I pray. That’s really all there is to it. I can’t remember a time before I prayed – from when I was very very young until now, really. I say words, I sing songs, I think thoughts and I write journal entries – I use all sorts of ways to connect to God. I think it works – in that I’m a better person when I do so – and I’ve talked about that in this blog before. Today, all I can think about is how hard prayer is and how, after so many years of practice and experience, I still am not all that good at it.
The problem is that my thoughts wander. It’s amazing – one moment I’ll be earnestly repeating words that praise God, the next, I’ll be thinking of that really great thing I should have said to that person. One minute I’ll be asking for help in a situation which I find difficult, the next, I’ll be worrying about when I’ll have time to wash that whatever-it-is. I’ll be focusing on God being present through the generations, for just a moment, before I’ve wandered off, at least in my head, the grocery store or worse yet, the library. Hmm, if that character just visits that other character an talks to her, I know the two of them could connect and get past that issue they’ve been having and the one will be able to use magic to…what was I doing? Writing a blog? Praying? Where was I? Oh yes, blessed be God…
I do various things to help my brain focus. As I’ve said I use different media. I say my own words, I say fixed words, I chant or sing. I meditate in silence and I write. That helps a bit but still, my brain wanders. Sometimes, I find I can focus better in the right surroundings. If I could just magically find myself with time to go hiking daily, maybe my prayers would be better (although with a convenient forest behind my house, that’s happening way more often, actually – yay.) I find that having a routine helps – a time when I definitely talk to God every day. However, given that my brain is like a steel sieve, my ability to stick to a routine is highly imperfect.
Ok, but my mind just switched topics, so… Have you noticed how the first words in many Jewish prayers are “God is blessed?” What on earth is that about? It’s always intrigued me – why not “Thank you, God”, or “Praised be God?” Why “Blessed be God?” What on Earth are we blessing God for? A blessing, by the dictionary is something promoting or contributing to happiness, well-being, or prosperity; a boon. It’s a wish for something good to come, or a promise of something good to come, right? God is to be blessed for bringing forth bread? It almost sounds like we’re judging God, deciding that bringing forth bread is good, and that we can therefore give God a reward, a blessing. It’s bizarre really.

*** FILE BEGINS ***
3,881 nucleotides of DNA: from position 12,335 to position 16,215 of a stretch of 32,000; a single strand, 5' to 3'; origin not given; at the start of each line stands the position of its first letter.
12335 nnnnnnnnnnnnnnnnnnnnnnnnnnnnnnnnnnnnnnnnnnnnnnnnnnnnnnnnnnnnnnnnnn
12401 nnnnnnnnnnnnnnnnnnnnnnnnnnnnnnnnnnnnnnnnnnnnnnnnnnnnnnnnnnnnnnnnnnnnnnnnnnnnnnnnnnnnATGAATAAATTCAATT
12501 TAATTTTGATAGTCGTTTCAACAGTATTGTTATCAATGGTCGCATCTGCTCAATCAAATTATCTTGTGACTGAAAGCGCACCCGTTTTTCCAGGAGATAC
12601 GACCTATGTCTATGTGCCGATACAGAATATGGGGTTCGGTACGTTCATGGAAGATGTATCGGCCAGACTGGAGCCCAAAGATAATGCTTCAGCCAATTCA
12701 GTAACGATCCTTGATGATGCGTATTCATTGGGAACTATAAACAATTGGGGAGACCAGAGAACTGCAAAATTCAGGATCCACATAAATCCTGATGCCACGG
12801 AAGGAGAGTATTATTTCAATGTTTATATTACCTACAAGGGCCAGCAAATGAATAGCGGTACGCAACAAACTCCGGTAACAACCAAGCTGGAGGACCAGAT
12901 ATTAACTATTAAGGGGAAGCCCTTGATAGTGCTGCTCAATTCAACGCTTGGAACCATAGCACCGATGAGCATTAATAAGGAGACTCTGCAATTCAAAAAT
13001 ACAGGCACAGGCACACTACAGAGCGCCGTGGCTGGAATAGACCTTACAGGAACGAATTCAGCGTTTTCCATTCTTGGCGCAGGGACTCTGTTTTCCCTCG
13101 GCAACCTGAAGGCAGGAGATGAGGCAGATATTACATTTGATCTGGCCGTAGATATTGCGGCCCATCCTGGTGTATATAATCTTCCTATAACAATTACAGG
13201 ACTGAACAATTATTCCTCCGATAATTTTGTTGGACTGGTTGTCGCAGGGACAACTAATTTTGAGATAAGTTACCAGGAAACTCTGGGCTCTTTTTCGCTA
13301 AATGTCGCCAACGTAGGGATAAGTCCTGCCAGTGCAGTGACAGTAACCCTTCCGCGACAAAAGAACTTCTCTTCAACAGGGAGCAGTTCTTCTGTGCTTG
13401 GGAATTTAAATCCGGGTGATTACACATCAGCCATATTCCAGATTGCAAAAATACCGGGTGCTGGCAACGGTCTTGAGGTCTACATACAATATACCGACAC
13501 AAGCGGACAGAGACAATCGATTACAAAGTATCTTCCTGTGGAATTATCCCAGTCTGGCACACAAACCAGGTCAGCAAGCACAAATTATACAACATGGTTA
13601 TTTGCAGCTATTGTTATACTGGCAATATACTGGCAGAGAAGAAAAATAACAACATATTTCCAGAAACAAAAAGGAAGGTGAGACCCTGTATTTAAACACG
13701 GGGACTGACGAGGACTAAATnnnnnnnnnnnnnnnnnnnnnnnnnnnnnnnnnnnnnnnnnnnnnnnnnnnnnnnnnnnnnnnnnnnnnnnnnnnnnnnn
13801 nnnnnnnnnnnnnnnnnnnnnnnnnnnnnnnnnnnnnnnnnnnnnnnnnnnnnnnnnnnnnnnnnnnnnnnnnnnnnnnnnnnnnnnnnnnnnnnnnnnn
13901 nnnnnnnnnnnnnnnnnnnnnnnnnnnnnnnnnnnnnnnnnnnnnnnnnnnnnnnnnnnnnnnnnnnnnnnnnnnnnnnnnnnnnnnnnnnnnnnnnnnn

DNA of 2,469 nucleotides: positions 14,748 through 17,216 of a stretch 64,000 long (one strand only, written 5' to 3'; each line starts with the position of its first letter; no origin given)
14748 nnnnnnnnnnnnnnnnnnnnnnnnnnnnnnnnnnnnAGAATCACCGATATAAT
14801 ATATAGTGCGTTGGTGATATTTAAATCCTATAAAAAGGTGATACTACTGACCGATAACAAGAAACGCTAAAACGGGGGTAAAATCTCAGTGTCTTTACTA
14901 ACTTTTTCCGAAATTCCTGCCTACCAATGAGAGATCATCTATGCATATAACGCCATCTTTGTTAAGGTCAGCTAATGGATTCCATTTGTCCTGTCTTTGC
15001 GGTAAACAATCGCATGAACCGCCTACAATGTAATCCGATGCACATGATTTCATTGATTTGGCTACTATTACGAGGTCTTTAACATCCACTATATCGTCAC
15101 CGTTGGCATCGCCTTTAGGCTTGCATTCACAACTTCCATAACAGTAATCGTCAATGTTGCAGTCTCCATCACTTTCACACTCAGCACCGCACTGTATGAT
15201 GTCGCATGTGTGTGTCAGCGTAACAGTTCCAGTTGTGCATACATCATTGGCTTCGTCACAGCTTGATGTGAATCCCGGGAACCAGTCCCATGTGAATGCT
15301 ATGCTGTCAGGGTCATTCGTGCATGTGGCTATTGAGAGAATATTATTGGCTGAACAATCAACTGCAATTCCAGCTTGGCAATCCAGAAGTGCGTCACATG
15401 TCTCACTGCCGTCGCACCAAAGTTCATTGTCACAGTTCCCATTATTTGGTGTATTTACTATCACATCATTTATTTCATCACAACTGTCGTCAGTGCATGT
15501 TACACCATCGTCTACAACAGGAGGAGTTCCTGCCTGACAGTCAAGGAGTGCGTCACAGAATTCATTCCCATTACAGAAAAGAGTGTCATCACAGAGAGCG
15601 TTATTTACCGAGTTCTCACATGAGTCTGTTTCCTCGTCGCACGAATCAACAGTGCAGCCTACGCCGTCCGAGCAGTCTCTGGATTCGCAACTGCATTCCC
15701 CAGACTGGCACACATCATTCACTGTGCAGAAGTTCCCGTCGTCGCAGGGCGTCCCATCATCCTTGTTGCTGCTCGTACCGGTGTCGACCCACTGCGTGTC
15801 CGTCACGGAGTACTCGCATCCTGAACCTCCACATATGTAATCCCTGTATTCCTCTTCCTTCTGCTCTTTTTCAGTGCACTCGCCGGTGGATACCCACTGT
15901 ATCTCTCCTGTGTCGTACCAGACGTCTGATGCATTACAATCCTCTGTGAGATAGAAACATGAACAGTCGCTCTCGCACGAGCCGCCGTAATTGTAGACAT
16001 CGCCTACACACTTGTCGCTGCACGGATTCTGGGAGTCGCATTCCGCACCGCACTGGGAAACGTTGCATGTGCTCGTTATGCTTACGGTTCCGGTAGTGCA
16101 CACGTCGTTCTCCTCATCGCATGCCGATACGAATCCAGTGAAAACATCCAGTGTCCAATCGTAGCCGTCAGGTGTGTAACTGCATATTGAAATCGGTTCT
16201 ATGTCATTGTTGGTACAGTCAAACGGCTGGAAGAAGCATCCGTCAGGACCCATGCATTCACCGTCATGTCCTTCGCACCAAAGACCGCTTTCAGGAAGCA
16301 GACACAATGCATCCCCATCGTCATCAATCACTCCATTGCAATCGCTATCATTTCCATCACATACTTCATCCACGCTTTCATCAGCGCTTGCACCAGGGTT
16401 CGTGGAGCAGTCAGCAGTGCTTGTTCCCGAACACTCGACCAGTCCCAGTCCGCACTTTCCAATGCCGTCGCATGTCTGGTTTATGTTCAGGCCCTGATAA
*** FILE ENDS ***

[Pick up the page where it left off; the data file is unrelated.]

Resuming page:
See? No focus whatsoever! You have no idea how much editing goes into this blog to keep it even vaguely cohesive. May God be blessed with people who pray in a focused, consistent way! Unfortunately, God is stuck with me and I’m stuck with me, so let’s see if I can pull a rabbit out from under my kippa and connect it all.
Maybe that’s exactly what the blessings mean. Maybe it means that these things – be they bread that we have helped God bring forth from the ground, or these prayers that come haltingly and disjointedly, these things are blessings to God, good things that bring God joy. Maybe She considers even the mixed-up distracted, half-there but mostly not prayers I can produce a blessing. And because She wants me to remember that God is pleased with this world, with the people in it, with the mitzvot we do, all short prayers begin and long prayers end with “God is blessed…”
My prayers are good enough. My attempts to focus and talk, write, meditate and sing with God have been noted and accepted. In fact, they are a blessing. I can work on better focus … where did I put down my phone, again? I have to check what time the bank opens … but meanwhile, what I do is sufficient for God to be blessed by it – to find it a desired goodness. That’s something to smile about this Elul.